The above photograph shows the kework of a Ewen
McDougall silver Flute which is constructed with an "inline G mechanism"
In this instance the mechanism is indeed inline, but on careful scrutiny
The two "G" keys can be seen to be nearly in inline with the other keys, the centres of which are all in line.
Offset keys are more commonly associated with closed hole keywork as on the above flute. This is by no means true of all flutes - there are plenty of open hole flutes with offset G and also closed hole flutes with in-line G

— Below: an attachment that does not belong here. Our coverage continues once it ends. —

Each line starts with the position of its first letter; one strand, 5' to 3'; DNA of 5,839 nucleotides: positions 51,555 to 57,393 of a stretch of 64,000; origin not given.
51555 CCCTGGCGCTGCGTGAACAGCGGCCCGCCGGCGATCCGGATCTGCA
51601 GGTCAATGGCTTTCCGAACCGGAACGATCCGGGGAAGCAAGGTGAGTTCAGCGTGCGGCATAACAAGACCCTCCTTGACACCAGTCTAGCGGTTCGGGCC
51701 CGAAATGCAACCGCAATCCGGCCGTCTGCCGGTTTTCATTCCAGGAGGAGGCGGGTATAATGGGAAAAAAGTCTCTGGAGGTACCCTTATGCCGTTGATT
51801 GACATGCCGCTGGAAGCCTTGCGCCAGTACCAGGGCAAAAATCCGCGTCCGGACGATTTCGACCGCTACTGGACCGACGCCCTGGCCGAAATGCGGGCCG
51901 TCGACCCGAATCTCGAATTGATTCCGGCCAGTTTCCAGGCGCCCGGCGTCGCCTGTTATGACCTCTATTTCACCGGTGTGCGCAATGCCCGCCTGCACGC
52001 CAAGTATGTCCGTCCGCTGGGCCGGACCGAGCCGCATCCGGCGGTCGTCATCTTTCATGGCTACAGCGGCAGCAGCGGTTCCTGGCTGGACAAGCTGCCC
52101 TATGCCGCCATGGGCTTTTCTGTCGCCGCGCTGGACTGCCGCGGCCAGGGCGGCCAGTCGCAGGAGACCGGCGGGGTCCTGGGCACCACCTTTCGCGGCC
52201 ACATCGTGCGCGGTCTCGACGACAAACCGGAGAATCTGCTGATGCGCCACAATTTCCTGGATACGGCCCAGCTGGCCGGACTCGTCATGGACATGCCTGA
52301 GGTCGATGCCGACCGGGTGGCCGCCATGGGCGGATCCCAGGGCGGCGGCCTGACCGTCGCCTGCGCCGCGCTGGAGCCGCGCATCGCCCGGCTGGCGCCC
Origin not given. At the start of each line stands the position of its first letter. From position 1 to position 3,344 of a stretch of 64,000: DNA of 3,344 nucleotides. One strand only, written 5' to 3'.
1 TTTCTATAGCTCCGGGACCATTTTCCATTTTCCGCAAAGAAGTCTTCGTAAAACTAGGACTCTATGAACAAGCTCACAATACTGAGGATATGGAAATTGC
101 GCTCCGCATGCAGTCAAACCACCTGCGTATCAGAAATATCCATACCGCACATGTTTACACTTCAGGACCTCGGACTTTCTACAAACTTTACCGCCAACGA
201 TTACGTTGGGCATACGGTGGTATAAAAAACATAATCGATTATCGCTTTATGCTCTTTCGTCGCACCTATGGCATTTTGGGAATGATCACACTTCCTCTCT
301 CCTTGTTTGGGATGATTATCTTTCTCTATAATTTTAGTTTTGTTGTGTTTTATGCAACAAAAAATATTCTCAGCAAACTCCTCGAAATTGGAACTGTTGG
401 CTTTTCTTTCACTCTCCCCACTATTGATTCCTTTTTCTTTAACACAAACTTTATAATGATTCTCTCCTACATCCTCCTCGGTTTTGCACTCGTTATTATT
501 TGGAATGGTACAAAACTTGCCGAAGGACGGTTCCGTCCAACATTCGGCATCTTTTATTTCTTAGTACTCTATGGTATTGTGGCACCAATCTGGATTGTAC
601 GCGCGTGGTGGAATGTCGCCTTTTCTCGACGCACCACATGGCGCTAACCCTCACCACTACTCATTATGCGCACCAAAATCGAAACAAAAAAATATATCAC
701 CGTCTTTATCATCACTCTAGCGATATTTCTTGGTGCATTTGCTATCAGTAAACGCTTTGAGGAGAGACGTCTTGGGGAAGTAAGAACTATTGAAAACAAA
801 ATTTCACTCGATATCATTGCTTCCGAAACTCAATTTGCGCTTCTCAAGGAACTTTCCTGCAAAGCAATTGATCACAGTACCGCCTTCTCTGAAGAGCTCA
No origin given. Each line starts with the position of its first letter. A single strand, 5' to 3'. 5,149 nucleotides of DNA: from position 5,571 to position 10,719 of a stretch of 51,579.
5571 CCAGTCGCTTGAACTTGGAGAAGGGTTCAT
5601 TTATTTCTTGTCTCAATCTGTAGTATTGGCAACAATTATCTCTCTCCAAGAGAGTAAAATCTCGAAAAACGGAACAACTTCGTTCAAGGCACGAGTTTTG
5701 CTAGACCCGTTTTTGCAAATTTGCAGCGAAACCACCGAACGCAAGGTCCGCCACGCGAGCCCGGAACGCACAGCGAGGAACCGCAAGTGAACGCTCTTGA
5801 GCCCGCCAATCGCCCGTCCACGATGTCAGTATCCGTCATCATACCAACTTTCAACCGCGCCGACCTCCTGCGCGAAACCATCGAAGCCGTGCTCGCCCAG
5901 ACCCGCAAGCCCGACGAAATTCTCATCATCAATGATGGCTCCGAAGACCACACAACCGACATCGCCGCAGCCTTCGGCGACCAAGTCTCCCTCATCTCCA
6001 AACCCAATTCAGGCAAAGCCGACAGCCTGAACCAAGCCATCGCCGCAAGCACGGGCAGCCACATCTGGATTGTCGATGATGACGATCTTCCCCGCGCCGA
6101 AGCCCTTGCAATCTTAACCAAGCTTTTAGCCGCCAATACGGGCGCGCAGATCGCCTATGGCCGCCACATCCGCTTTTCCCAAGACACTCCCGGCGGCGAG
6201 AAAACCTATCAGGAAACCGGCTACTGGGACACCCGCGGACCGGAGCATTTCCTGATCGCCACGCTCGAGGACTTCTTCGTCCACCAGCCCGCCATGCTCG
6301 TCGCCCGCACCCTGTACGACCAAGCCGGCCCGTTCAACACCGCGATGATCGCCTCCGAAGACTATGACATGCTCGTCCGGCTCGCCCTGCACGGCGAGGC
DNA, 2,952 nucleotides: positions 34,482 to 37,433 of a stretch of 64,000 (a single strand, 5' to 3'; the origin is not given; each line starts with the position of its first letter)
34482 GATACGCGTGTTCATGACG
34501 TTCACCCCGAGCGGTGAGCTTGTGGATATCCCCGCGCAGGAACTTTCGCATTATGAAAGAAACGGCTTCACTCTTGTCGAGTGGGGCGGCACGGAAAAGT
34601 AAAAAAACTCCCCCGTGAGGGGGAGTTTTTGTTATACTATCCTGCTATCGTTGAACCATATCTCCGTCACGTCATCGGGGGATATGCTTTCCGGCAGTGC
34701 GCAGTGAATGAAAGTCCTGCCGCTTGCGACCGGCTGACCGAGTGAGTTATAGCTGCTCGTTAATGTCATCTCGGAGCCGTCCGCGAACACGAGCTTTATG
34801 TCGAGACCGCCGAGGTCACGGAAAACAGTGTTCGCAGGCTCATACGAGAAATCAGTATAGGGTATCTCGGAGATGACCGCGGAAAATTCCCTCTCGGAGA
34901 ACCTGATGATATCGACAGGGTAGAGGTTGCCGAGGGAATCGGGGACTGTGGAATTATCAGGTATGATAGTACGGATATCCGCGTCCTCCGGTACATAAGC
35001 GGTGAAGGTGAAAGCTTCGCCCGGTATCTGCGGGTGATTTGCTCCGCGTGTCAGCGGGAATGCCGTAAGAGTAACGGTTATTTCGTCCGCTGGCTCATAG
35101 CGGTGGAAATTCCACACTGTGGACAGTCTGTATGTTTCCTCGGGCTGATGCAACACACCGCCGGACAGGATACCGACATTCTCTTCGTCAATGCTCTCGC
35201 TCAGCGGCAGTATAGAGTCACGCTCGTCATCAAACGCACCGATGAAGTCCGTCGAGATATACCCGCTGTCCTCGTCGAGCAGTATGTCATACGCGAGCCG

The advantages of offset keys are that the mechanism is simpler and the keys are positioned more naturally for Human fingers.A Split E Mechanism can easily be fitted to offset G mechanism, but is complex on the in line mechanism There are few disadvantages. However the in-line G mechanism which has a more complicated mechanism (albeit perhaps a little lighter in weight) is by far the most popular for various reasons which are probably aesthetic or commercial rather than beneficial to the flute or flute player.
For more information on this subject go to The
FAQ on the Larry Krantz Web Site
The above photograph and notes are as accurate as my knowledge of the subject permits